With food prices on the rise, here’s how to cook a healthy meal for cheap

With food prices expected to rise across Canada next year, the Windsor nutritionist wants families to know there is a way to receive high nutritional value — while saving money.

Karen Belmore, a public health nutritionist at the Windsor-Essex County Health Unit and a registered dietitian, has developed a video series for the Health Unit to teach the public how to cook healthy meals at a low cost.

It’s a goal that has pushed her for years, after spending time working in the heart of downtown and meeting families who struggled to buy food.

“I’m kind of starting to step back and look at the systems that are out there that make it difficult,” Belmore said. “And really, I just want to…help move that system around so everyone can eat.”

“Cooking is my passion. It’s really sad to know that it’s simply not affordable for many in our society.”

This meal of rice, grilled vegetables, and fried eggs costs $3.84. (Katrina Georgieva/CBC)

Food prices are already on the rise, and the trend is set to continue. According to the Canadian Food Price Report, 2022 is expected to see the largest annual increase in food bills ever.

Next year, she says, food inflation is on course to rise by five to seven percent — or an extra $966 a year for a typical family grocery bill.

“The amount is shocking because I know our wages don’t increase in the same way. And when it comes down to it, if you can’t buy food — it doesn’t matter all the skill you have in the world — you simply can’t buy food,” Belmore said.

She said the cost of food is directly related to the issue of the need for a living wage. Some groups – such as women, indigenous peoples, visible minorities, and those on low incomes – “are hurt more when these increases happen, and unless they make more money, they’re going to stay in the same place,” she said.

“Using our voices to advocate for things like that would make it a little easier to make access to food a little bit easier is really important…so that we can have a community that is able to eat.”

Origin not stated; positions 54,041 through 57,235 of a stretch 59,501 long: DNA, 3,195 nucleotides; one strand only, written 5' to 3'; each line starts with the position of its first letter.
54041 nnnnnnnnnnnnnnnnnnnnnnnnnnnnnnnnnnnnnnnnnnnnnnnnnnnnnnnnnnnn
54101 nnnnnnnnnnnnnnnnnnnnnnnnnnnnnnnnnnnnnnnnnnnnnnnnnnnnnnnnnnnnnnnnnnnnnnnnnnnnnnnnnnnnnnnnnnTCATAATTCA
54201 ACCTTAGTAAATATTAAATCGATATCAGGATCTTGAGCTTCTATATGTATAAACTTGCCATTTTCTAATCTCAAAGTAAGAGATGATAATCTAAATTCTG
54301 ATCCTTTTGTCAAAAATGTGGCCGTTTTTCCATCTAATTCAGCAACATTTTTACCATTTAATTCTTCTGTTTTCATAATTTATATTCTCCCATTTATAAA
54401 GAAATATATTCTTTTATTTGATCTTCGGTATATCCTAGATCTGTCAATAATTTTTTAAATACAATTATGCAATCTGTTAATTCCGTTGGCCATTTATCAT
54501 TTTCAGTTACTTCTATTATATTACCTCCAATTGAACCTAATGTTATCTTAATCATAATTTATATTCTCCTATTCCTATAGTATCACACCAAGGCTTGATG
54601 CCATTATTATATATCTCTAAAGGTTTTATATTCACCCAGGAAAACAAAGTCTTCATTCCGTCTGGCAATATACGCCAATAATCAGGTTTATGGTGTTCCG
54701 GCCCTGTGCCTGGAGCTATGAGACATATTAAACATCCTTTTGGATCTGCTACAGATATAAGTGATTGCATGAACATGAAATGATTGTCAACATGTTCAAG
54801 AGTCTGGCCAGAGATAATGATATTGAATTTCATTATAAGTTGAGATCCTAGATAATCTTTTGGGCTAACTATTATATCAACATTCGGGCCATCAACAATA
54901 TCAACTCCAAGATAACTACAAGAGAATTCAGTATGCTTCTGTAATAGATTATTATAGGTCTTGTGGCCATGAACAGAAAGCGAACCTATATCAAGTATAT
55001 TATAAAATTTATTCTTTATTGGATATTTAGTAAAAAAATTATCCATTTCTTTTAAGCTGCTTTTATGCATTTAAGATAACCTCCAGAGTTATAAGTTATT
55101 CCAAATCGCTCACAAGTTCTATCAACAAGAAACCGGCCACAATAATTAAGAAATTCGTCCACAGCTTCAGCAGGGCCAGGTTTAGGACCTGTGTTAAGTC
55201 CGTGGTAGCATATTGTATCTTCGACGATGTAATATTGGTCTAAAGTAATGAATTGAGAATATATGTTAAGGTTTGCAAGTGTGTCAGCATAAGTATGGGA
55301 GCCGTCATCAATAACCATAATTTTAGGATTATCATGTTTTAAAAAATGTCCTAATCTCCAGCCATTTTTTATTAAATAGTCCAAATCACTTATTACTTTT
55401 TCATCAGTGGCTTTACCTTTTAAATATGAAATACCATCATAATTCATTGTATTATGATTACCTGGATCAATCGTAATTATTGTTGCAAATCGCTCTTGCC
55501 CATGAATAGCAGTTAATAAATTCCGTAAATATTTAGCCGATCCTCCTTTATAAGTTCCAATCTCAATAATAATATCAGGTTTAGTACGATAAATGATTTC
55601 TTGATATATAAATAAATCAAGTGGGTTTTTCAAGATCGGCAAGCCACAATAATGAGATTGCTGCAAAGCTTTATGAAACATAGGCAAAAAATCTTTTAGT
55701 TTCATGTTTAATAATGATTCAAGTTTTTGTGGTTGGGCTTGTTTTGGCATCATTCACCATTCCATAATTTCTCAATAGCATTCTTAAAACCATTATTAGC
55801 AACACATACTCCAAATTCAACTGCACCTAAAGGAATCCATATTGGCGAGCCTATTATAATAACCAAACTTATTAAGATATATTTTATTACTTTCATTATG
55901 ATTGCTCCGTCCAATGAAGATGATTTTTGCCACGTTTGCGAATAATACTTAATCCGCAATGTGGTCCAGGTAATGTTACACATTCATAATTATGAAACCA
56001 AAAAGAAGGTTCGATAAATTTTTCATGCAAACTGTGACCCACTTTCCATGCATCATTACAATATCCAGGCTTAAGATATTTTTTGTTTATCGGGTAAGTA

Tips and tricks:

Belmore explained that while it’s hard for many families to see price hikes, there are some things they can do.

1. Vegetables

While canned and frozen vegetables and fruits get a lot of chips, Belmore said, they’re just as healthy as fresh, plus they tend to be cost-effective.

If vegetables are on their way out, don’t throw them out, says Belmore, a public health nutrition expert at the Windsor-Essex County Health Unit. You can roast it instead. (Katrina Georgieva/CBC)

But if you’re buying new items, it’s important to help them last longer, and to make sure they are used instead of ending up in the trash.

“When we throw away food, we basically throw out money,” she said.

For example, Bellmore recommends roasting those vegetables if they’re on their way out.

2. Meat

One of Bellemore’s tutorial videos teaches viewers how to cut up a whole chicken. Often, she explained, we pay for convenience. Usually at the grocery store, customers buy an already broken package of chicken, and pay more as a result.

“So if you learn how to do the work and you have the time to do it, it will save you money,” she said.

Bellemore also encourages families to find cheaper alternatives to meat, such as trying to incorporate more plant-based proteins into their diets, such as beans and lentils.

“It’s so cheap, again, cost-effective, easy to use, and often in cans, that you can store it a little longer and combine it the same way you would for meat — you just have to replace it,” he said.

“So something like hummus actually has the flavor of the meat in it. So if you’re looking for a stew or curry, you can really swap the meat for hummus and you’ll save a lot of money that way.”

3. Other Tips

For celery, if it starts to limp, put it in cold water for five minutes until it softens.

Eggs are a great affordable source of protein.

Oatmeal can be used to replace quinoa or rice as a cereal in a delicious meal.

Belmore says oatmeal can be a great alternative to cereal in delicious meals. She also suggests making overnight oats as an affordable meal option. Mix the oats with yogurt, milk, flaxseeds, cinnamon and vanilla. Let it marinate overnight, and it’ll be ready to eat the next day, at a cost of $2.20, according to Belmore. (Katrina Georgieva/CBC)

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